If family members have visibility into the care program for their aging loved ones, it creates a more collaborative relationship between families and caregivers. However, many care facilities rely on reactive reporting systems in which the care assistants or nurses on duty make reports after incidents and events.

The risk with reactive reporting is that it doesn’t instill much confidence in family members because such reports are not comprehensive, they may lack relevant context, or end up being word-of-mouth passed down at the end of shifts. By adopting modern eldercare technologies, residential care facilities can provide visibility into the quality of care that residents receive. This visibility also empowers family members to know that their loved ones are getting the best possible care.

Why Families Should Consider Modern Eldercare Facilities When Aging in Place Isn’t Possible

When people think of modern eldercare facilities, they may picture a location with activities, cutting-edge resources and entertainment, and top-of-the-line private and communal areas that greatly differ from the traditional bleak image of nursing homes of generations past.

Such visualization is not wrong because many facilities are moving toward better aesthetics as a way to enhance care. For instance, a care facility called Lantern of Chagrin Valley shifted toward a therapeutic approach with its 1940s façade within the hallways — where each residential room’s exterior is a replica of a house front, often with a full porch and rocking chairs. The facility even went as far as installing a “grassy” floor and blue walls and ceilings to replicate the sky.

This therapeutic aesthetic is ideal for Alzheimer’s or dementia residents — the familiarity lessens confusion and brings comfort.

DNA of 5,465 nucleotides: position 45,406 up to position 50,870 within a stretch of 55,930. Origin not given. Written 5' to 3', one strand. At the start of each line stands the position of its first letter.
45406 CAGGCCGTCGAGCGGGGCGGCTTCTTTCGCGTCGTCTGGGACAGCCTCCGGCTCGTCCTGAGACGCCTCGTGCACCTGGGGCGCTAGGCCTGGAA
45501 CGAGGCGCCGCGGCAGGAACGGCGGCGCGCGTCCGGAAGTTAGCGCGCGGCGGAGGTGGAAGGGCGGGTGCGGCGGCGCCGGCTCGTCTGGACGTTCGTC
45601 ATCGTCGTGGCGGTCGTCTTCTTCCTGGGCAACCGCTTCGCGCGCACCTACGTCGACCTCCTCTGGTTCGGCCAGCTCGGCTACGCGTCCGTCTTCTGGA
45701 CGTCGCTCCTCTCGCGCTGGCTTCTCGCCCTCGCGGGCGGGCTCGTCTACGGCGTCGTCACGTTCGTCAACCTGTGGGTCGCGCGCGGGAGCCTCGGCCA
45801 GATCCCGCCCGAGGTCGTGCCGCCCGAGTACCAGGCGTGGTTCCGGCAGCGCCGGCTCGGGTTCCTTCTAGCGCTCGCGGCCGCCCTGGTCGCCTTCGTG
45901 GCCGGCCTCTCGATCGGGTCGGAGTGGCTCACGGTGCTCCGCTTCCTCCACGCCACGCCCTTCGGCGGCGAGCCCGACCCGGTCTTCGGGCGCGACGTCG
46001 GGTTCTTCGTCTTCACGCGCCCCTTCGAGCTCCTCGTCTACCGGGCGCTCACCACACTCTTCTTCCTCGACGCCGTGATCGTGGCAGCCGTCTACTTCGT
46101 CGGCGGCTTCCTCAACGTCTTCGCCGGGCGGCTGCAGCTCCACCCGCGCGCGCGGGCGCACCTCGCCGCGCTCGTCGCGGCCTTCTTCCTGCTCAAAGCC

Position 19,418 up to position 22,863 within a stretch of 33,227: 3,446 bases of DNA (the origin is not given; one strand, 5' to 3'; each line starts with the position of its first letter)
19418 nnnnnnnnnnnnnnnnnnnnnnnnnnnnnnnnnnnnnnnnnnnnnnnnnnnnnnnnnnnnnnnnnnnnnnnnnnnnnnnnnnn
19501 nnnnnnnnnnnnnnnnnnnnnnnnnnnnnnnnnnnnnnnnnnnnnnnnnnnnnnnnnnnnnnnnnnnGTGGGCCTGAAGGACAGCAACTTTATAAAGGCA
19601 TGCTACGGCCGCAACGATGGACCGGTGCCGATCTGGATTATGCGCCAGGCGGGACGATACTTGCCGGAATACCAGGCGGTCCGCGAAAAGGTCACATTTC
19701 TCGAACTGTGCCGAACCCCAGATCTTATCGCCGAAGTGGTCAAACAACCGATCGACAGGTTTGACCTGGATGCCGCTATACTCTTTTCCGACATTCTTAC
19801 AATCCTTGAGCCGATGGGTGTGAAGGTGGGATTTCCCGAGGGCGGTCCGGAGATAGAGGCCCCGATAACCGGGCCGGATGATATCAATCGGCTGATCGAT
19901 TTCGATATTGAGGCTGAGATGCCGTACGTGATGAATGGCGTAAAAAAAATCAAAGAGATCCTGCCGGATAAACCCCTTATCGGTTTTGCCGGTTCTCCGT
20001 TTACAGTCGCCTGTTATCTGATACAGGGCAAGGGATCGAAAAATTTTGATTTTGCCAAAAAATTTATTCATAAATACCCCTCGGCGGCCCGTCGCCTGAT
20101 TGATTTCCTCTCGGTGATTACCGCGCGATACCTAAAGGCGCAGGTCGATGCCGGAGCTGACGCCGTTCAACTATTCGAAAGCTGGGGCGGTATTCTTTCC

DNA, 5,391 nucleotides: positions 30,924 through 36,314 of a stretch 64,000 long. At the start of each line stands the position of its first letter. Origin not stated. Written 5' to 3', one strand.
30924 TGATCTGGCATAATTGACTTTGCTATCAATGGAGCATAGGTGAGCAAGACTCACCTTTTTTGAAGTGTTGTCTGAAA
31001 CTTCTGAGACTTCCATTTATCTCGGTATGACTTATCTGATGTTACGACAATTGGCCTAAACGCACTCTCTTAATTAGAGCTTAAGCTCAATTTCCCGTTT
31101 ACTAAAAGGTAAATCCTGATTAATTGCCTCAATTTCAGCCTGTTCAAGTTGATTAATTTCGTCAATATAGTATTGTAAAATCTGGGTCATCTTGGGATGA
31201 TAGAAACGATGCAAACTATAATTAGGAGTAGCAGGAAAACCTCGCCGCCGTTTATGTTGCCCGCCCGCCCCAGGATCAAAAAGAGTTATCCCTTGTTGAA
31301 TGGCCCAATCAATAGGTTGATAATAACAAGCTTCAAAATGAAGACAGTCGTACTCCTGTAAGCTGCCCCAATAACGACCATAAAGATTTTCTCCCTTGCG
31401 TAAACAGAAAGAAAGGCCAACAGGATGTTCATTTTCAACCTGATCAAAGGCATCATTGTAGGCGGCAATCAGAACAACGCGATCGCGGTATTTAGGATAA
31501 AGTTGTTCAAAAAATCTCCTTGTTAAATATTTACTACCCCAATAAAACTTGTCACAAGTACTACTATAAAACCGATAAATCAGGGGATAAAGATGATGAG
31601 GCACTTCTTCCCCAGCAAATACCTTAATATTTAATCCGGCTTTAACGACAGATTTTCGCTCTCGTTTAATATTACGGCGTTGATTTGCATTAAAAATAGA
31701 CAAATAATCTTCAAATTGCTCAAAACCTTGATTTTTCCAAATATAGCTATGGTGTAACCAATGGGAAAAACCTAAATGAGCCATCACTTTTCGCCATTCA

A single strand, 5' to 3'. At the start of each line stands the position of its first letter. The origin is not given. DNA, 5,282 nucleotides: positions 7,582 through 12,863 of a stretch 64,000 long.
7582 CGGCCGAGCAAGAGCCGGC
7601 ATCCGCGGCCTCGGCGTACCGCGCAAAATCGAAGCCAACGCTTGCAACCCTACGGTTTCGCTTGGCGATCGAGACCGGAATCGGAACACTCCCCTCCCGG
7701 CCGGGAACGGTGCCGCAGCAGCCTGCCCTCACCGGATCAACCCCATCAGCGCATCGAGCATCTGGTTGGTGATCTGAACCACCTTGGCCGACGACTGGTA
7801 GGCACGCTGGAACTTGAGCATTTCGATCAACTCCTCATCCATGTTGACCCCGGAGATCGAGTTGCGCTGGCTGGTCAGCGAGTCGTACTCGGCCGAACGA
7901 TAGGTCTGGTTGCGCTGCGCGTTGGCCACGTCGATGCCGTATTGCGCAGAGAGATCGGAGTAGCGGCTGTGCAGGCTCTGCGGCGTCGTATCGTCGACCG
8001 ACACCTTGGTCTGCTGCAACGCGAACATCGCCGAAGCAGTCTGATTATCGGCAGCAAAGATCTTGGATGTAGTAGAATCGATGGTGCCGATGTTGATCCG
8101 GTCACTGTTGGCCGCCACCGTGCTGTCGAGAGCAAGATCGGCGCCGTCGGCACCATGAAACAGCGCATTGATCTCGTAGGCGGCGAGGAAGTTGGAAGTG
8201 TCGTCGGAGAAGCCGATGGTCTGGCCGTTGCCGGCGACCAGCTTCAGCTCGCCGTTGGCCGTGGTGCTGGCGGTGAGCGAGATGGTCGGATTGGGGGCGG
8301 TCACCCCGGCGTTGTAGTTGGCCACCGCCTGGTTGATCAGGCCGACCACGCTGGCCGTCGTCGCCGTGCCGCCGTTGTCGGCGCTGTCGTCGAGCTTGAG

However, the aesthetics alone don’t address care quality, and a therapeutic-focused aesthetic doesn’t provide fresh alternatives to legacy solutions that continue to disappoint staff, residents, and a care system striving to improve.

At the core, modern eldercare facilities embrace new technology that enables care teams to provide better care. These emerging technologies, like Sage, offer new alerting solutions that capture information submitted by both the resident and caregiver.

Unlike the “tried and true” methodology of charting and word-of-mouth communication, Sage’s platform enables caregivers to communicate and file reports in real-time. Simply put, Sage provides visibility into the quality of care to eliminate the possibility of neglect, enables family members to gain visibility into the quality of care, and helps the decision-makers at long-term care facilities to make data-driven decisions on day-to-day operations and longer-term planning.

The data collected with Sage can be accessed in dashboards that provide a breakdown of the types of alerts made by each resident, the reason for the alerts, and the amount of time it took the caregiver to respond and resolve the alert. Alerts allow care teams and the facility administration to track and observe trends for each resident.

These discernible patterns may be utilized to identify areas for improvement, increase the quality of treatment, and, where necessary, adjust the cost of care. This information further enables care teams to provide visibility into the care residents receive for their worried loved ones.

Sage’s Platform Enables Facilities to Embrace Modern Eldercare

Therapeutic approaches can only go so far. The truly modern eldercare facilities need to start embracing data to alleviate the fears and concerns so many people have regarding getting older, as well as the concerns that people have about caring for their aging loved ones.

Sage’s eldercare tech delivers data-driven insights that could aid trendspotting, pattern recognition, and proactive care for the aging adults in your care. Sage’s technology also empowers your facility to keep and provide reliable records that can be reviewed in the event of incidents rather than relying on oral testimony that can be disputed.